Smart clothes-assisted home-nursing care program for family caregivers of older persons with dementia and hip fracture: a mixed-methods study

Yi Jun Hou, Sih Ying Zeng, Chung Chih Lin, Ching Tzu Yang, Huei Ling Huang, Min Chi Chen, Hsiu Hsin Tsai, Jersey Liang, Yea Ing L. Shyu*

*Corresponding author for this work

Research output: Contribution to journalJournal Article peer-review

4 Scopus citations

Abstract

Background: The purpose of this preliminary study was to explore whether a smart clothes-assisted home-nursing care program could benefit family caregivers and their care recipients. Methods: Family caregivers in charge of a care recipient’s living situation participated in this convergent parallel, mixed methods study. We recruited older persons with dementia (n = 7) and those discharged following hip-fracture surgery (n = 6) from neurological clinics and surgical wards of a medical center, respectively, along with their family caregivers: three spouses, eight sons, one daughter, and one daughter-in-law. Care recipients were asked to wear a smart vest at least 4 days/week for 6 months, which contained a coin-size monitor hidden in an inner pocket. Sensors installed in bedrooms and living areas received signals from the smart clothing, which were transmitted to a mobile phone app of homecare nurses, who provided caregivers with transmitted information regarding activities, emergency situations and suggestions for caregiving activities. Outcomes included changes from baseline in caregivers’ preparedness and depressive symptoms collected at 1- and 3-months, which were analyzed with Friedman’s non-parametric test of repeated measures with post-hoc analysis. Transcripts of face-to-face semi-structured interview data about caregivers’ experiences were analyzed to identify descriptive, interpretative, and pattern codes. Results: Preparedness did not change from baseline at either 1- or 3-months for family caregivers of persons with dementia. However, depressive symptoms decreased significantly at 1-month and 3-months compared with baseline, but not between 1-months and 3-months. Analysis of the interview data revealed the smart clothes program increased family caregivers’ knowledge of the care recipient’s situation and condition, informed healthcare providers of the care recipient’s physical health and cognitive status, helped homecare nurses provide timely interventions, balanced the care recipient’s exercise and safety, motivated recipients to exercise, helped family caregivers balance work and caregiving, and provided guidance for caregiving activities. Conclusions: Experiences with the smart clothes-assisted home-nursing care program directly benefited family caregivers, which provided indirect benefits to the care recipients due to the timely interventions and caregiving guidance from homecare nurses. These benefits suggest a smart-clothes-assisted program might be beneficial for all family caregivers.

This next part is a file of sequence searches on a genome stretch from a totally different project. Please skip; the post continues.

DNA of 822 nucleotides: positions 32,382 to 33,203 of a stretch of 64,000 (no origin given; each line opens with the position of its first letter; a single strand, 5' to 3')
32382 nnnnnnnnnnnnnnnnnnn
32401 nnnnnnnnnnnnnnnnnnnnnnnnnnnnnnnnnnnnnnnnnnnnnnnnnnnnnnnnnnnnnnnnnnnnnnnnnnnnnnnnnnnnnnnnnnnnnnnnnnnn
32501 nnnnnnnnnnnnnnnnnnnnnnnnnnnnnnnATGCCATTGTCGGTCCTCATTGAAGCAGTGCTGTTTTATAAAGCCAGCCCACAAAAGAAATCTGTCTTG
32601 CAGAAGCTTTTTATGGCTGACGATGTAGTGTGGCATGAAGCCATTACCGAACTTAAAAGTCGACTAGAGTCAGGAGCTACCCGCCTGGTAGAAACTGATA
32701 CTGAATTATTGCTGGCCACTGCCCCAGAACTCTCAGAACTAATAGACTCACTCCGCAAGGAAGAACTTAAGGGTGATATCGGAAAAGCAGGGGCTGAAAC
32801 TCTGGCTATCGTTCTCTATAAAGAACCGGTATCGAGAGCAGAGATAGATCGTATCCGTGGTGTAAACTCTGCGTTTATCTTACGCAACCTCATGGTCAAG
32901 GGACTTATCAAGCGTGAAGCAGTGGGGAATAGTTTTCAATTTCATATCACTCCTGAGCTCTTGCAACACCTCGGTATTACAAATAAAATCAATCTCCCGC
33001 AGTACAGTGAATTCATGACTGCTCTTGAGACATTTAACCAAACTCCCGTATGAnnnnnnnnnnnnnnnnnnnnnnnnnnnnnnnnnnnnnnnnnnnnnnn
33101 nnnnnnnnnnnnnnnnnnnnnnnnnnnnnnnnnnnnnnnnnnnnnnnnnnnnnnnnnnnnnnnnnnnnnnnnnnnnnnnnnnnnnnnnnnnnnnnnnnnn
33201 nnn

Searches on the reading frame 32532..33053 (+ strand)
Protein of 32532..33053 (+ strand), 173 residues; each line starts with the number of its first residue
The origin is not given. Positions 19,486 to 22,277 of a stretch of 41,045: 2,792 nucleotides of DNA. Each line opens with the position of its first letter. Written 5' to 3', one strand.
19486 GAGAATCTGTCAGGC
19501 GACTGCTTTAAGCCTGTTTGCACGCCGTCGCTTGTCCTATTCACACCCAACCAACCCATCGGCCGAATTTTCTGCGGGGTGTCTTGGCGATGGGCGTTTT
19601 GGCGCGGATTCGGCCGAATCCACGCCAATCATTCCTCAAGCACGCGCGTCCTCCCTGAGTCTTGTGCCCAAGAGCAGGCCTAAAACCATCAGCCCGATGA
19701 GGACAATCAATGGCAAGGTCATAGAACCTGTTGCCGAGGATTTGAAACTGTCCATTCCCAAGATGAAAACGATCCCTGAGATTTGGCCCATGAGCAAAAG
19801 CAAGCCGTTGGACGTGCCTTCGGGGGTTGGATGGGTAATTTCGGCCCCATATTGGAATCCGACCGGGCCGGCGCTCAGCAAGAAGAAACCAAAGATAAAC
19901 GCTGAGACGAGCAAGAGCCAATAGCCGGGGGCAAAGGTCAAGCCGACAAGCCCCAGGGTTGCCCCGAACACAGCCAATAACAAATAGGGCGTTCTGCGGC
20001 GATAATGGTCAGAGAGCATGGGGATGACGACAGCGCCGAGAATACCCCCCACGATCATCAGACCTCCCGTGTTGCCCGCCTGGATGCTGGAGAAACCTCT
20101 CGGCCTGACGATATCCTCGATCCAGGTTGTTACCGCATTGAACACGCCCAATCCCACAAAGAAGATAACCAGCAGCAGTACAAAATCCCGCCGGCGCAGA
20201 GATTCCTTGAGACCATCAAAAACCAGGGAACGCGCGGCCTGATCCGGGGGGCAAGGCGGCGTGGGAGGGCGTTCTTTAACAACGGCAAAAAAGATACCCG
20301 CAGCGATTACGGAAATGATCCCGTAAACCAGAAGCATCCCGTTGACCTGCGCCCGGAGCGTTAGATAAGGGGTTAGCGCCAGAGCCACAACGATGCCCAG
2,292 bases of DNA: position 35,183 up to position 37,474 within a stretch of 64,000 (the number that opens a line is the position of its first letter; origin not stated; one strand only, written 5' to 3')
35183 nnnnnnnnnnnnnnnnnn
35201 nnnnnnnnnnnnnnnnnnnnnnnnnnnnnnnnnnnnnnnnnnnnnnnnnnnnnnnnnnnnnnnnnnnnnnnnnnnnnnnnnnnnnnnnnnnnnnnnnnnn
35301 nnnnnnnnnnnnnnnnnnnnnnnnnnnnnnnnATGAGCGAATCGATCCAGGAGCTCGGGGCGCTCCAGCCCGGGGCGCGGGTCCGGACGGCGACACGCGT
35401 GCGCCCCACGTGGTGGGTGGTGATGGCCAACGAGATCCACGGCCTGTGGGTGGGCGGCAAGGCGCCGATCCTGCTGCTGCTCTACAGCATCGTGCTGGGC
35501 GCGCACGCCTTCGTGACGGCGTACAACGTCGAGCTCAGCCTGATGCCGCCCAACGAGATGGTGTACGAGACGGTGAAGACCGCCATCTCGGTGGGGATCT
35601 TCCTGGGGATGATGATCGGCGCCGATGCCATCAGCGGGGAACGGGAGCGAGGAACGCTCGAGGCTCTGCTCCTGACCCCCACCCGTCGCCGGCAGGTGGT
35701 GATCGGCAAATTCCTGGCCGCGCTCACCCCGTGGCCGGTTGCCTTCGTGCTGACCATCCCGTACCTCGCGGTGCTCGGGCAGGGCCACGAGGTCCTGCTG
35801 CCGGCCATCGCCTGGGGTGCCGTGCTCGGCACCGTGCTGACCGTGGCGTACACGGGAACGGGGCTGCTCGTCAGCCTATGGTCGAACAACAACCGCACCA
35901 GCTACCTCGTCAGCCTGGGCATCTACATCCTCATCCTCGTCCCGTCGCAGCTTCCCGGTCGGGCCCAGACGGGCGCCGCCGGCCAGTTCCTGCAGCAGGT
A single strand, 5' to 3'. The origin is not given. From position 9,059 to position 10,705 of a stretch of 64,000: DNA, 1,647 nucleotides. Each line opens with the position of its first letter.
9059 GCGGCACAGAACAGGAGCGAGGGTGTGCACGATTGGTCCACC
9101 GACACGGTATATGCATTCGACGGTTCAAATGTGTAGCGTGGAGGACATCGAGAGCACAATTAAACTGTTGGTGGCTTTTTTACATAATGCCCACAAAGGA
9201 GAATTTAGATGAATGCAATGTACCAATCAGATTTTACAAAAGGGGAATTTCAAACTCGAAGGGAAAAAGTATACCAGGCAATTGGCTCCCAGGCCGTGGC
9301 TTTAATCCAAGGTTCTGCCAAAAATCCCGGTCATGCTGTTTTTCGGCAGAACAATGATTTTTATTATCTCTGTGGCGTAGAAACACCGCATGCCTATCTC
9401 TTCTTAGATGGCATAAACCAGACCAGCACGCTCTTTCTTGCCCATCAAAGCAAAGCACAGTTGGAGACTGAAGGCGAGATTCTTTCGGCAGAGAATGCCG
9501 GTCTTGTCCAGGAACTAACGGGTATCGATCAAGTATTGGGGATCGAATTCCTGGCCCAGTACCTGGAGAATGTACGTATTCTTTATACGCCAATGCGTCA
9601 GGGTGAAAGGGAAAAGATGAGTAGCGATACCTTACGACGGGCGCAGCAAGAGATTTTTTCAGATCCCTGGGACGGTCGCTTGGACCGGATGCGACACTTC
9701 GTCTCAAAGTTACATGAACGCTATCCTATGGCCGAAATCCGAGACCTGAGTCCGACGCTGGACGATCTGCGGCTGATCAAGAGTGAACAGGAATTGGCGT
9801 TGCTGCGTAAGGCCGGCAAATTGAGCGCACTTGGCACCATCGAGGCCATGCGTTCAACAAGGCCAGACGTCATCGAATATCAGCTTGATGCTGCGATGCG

Original languageEnglish
Article number104
JournalBMC Geriatrics
Volume22
Issue number1
DOIs
StatePublished - 12 2022

Bibliographical note

Publisher Copyright:
© 2022, The Author(s).

Keywords

  • Dementia
  • Family caregivers
  • Hip fracture
  • Homecare nursing
  • Smart clothes

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